This news report covers the democratic primary for the 1987 Chicago mayoral election, focusing on the role that race will play in the upcoming elections.
0:11Copy video clip URL Harold Washington speaks to a nearly all-black crowd of supporters, while Jane Byrne speaks to a nearly all-white crowd. Elizabeth Brackett speaks to political organizer Lu Palmer, who says it is clear that Chicagoans are going to vote along racial lines. Newspaper reporter Harry Golden says that both candidates are consciously avoiding making a “racist appeal”, but it is impossible to ignore the effect of race on the election.
4:42Copy video clip URL Palmer says that black Chicagoans feel they have a personal stake in Washington’s reelection. Washington publicly disassociated himself from incendiary comments made by Judge Eugene Pincham insisting that “any man south of Madison Street…who doesn’t care as to vote for Harold Washington ought to be hung”. He also says that part of the outrage among whites comes from not understanding black rhetoric. John McDermott, head of a campaign watchdog group which aims to cut down on racist campaign tactics, criticizes Judge Pincham’s comments as well as the Byrne campaign’s response. McDermott says that this campaign has been far cleaner than the 1983 election.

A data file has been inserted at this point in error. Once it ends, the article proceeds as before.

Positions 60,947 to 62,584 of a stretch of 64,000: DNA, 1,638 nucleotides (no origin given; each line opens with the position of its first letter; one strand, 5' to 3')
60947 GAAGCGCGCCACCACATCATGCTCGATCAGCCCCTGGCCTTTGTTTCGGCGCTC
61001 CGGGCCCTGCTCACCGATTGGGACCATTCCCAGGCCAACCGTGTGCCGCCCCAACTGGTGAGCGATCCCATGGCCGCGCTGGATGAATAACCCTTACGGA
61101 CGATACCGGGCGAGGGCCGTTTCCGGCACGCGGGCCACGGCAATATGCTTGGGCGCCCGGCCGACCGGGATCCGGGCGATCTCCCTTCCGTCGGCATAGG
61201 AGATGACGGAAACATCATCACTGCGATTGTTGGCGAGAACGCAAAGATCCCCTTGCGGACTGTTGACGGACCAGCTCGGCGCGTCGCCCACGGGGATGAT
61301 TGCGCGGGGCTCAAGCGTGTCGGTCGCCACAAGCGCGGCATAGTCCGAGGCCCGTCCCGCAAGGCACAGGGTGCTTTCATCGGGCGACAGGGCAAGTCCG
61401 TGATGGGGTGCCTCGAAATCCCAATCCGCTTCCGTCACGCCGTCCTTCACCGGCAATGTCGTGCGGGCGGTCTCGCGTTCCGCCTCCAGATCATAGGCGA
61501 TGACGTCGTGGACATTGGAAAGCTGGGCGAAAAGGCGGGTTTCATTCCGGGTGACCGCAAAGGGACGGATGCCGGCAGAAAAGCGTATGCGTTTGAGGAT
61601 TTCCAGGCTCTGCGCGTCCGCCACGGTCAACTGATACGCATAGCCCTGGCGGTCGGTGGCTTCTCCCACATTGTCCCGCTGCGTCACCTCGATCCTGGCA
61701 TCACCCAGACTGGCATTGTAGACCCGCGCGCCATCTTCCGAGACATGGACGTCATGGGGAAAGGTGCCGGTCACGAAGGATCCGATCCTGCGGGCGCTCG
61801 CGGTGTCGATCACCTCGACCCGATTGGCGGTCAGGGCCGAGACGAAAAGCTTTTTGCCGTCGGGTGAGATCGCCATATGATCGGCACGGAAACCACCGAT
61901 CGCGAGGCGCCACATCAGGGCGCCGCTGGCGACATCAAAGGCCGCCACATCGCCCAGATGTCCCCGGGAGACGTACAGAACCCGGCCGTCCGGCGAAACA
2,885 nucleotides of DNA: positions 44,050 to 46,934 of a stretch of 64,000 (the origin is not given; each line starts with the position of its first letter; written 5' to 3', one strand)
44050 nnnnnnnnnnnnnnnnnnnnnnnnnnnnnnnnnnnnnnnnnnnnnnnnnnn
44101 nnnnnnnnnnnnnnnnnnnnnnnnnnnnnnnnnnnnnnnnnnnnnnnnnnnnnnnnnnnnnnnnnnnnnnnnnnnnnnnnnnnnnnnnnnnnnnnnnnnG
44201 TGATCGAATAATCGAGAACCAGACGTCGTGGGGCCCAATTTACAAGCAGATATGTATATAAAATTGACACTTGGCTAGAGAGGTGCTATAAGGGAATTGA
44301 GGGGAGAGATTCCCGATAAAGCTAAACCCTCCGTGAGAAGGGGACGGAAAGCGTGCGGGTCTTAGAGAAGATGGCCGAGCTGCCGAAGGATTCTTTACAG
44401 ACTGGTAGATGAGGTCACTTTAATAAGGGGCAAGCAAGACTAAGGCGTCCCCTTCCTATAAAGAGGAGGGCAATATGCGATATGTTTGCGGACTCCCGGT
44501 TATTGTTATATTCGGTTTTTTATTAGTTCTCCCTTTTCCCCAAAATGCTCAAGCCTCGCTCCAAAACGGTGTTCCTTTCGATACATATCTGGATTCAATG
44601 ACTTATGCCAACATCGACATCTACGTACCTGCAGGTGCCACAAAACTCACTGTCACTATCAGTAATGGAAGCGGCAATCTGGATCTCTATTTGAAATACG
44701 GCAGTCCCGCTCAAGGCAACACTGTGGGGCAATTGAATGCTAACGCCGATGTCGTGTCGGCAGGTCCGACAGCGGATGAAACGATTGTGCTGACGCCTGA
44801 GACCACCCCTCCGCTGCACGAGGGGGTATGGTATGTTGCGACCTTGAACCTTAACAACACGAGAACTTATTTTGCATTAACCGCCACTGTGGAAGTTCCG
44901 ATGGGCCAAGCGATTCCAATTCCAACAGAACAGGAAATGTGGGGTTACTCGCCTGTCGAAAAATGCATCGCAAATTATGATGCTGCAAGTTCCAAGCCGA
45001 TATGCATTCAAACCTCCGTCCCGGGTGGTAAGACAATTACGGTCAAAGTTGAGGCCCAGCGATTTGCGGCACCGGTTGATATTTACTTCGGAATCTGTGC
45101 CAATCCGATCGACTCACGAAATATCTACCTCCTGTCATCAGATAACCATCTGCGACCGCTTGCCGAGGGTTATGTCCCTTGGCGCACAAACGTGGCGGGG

8:47Copy video clip URL Polls indicate that Washington is most likely to pick up white votes in the affluent neighborhoods of the north side. Many white voters were angry when Freedom Riders came to Chicago to raise support for Washington. Brackett speaks about the candidates’ efforts to win the Hispanic vote. Washington opines that racial relations are “on the verge of becoming better” in Chicago.
12:51Copy video clip URL End of tape.